With the 10 year government securities yielding 8.8%, interest rates are 70 basis points over six-year median levels. And given a renewed build up in inflationary pressures, there is little incentive to cut rates. Add to that a changing global interest rate cycle evident from building of rate hike expectations in U.S. in 2015, and possibly in Europe too, and I am inclined to accept that interest rates in India will follow that trend. In my view, risk on long duration debt is rising everywhere.

In the near term, the fact that an equal weight strategy outperformed so strongly is worrying and unexpected. It is clear that the Indian markets have moved primarily on foreign institutional capital inflows. That is something expected. Normally foreign institutional capital is patient money: it allocated to indices, and so the expectation is that the free float methodology will outperform. The extent of outperformance of the equal weight adjusted for value strategy over the free float market capitalization based indices suggests that investors pursued risk aggressively. In all probability the capital inflows represent speculative capital: fast money moves out just as quickly as it moves in. Speculative capital lacks longevity and is of dubious quality. For this reason, I believe that near term risks are high. The good news is that fast money often leads higher quality patient institutional money and even higher quality capital in the form of foreign direct investments.

This past month we have seen risk and low quality outperform, and this suggests risk has run too far in the short term. In the near term, I do believe that we have seen risk aversion fall to levels where expectations of a further vigorous advance in the coming month are built on little more than hope. I guess what I am saying is buy the dip, don't sell the rip; though if you have been in the markets since September last year, it does make sense to book profits and return to allocation. Investors in ETFs such as WisdomTree India Earnings (NYSEARCA:EPI), iShares MSCI India (BATS:INDA), iShares India 50 (NASDAQ:INDY), iPath MSCI India Index ETN (NYSEARCA:INP), PowerShares India (NYSEARCA:PIN) and EGShares India Infrastructure (NYSEARCA:INXX) might want to consider buying the dip. The currency risks associated with investing in India do exist, but with the rupee at Rs 59 to $1, it is trading at or very near fair value. So hedge your risk, or smile and take the risk after reading that Citi recently opined that the Rupee could gain as much as 35%.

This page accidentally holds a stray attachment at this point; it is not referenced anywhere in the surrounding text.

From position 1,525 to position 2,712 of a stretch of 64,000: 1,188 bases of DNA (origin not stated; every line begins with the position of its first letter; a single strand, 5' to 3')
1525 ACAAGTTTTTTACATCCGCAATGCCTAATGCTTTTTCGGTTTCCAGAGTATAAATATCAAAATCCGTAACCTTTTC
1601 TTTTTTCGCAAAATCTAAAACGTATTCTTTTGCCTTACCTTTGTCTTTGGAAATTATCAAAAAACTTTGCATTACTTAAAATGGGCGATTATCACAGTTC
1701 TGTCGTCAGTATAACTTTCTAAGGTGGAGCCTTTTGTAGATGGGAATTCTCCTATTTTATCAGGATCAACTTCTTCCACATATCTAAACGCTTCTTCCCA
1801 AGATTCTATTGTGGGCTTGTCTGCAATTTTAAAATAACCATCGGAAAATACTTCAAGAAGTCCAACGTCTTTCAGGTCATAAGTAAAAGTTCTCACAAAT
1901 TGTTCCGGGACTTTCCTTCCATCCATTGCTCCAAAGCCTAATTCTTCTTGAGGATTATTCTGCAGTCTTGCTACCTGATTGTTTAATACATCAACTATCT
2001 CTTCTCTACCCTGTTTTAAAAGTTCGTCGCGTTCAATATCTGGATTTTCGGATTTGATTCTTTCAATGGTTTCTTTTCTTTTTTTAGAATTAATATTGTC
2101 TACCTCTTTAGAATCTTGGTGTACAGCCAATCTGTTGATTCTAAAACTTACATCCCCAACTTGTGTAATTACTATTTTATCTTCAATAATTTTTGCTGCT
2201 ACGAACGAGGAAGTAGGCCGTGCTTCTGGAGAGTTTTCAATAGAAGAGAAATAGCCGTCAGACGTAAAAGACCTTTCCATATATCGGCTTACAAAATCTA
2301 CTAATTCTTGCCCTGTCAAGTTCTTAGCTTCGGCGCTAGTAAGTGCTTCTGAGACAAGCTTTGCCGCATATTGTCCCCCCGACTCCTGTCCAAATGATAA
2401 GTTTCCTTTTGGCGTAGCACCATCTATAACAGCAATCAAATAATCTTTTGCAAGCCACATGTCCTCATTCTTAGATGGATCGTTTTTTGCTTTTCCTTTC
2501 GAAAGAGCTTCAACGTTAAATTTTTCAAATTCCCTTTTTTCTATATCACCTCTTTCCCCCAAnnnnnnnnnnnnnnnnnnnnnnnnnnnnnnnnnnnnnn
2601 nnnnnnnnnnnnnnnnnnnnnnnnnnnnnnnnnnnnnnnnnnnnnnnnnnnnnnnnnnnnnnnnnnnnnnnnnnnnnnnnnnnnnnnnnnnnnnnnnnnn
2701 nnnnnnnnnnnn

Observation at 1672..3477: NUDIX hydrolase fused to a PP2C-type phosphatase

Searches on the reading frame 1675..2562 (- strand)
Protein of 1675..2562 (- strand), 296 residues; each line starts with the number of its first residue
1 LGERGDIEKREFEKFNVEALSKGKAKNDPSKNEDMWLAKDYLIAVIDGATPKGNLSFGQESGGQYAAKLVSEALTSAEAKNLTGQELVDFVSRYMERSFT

Balance sheets of corporate India remain stressed. We are seeing some rights issues, and corporate dispositions to strengthen balance sheets. And with the recent strength in capital markets, we should see further increased efforts to raise equity to reduce balance sheet stress. And that could set the stage for a further advance after a while. Improvement in balance sheet quality and more visibility of the commencement of a new cycle of growth are needed to support rally continuance.

Earnings Estimates

For now, the Sensex is not expensive, or cheap. Earnings estimates for the year ended 3/31/2015 show a slight increase from the 1,519 I posted in my previous post of February 21st, to 1,525 at present. These estimates are on the optimistic side, but perhaps not overly so. I am looking for 1,475, with downside risk to 1,450 and upside to 1,525. A return in confidence in the growth cycle could drive the Sensex to 25,000 (16.5 times forward earnings) very quick.

Source: MaxKapital Archives

Disclosure: I have no positions in any stocks mentioned, and no plans to initiate any positions within the next 72 hours. I wrote this article myself, and it expresses my own opinions. I am not receiving compensation for it (other than from Seeking Alpha). I have no business relationship with any company whose stock is mentioned in this article.

Additional disclosure: I am not long India in U.S. markets, however, I have long positions in India in the following stocks: ACC Ltd, Ambuja Cements Ltd, Asian Paints Ltd, Axis Bank Ltd, Bajaj Auto Ltd, Bharti Airtel Ltd, Cipla Ltd/IndiaDr Reddy's Laboratories Ltd, Grasim Industries Ltd, HCL Technologies Ltd, HDFC Bank Ltd, Hero MotoCorp Ltd, Hindustan Unilever Ltd, Housing Development Finance Corp, Infosys Ltd, ITC Ltd, Lupin Ltd, Mahindra & Mahindra Ltd, Maruti Suzuki India Ltd, Tech Mahindra Ltd, Reliance Industries Ltd, Sun Pharmaceutical Industries Ltd, Tata Consultancy Services Ltd, Tata Motors Ltd, Tata Power Co Ltd, UltraTech Cement Ltd, Wipro Ltd, Yes Bank Ltd, Divi's Laboratories Ltd, Godrej Consumer Products Ltd, Dabur India Ltd, Marico Ltd, Tata Global Beverages Ltd, Shree Renuka Sugars Ltd, Welspun Corp Ltd and CESC Ltd.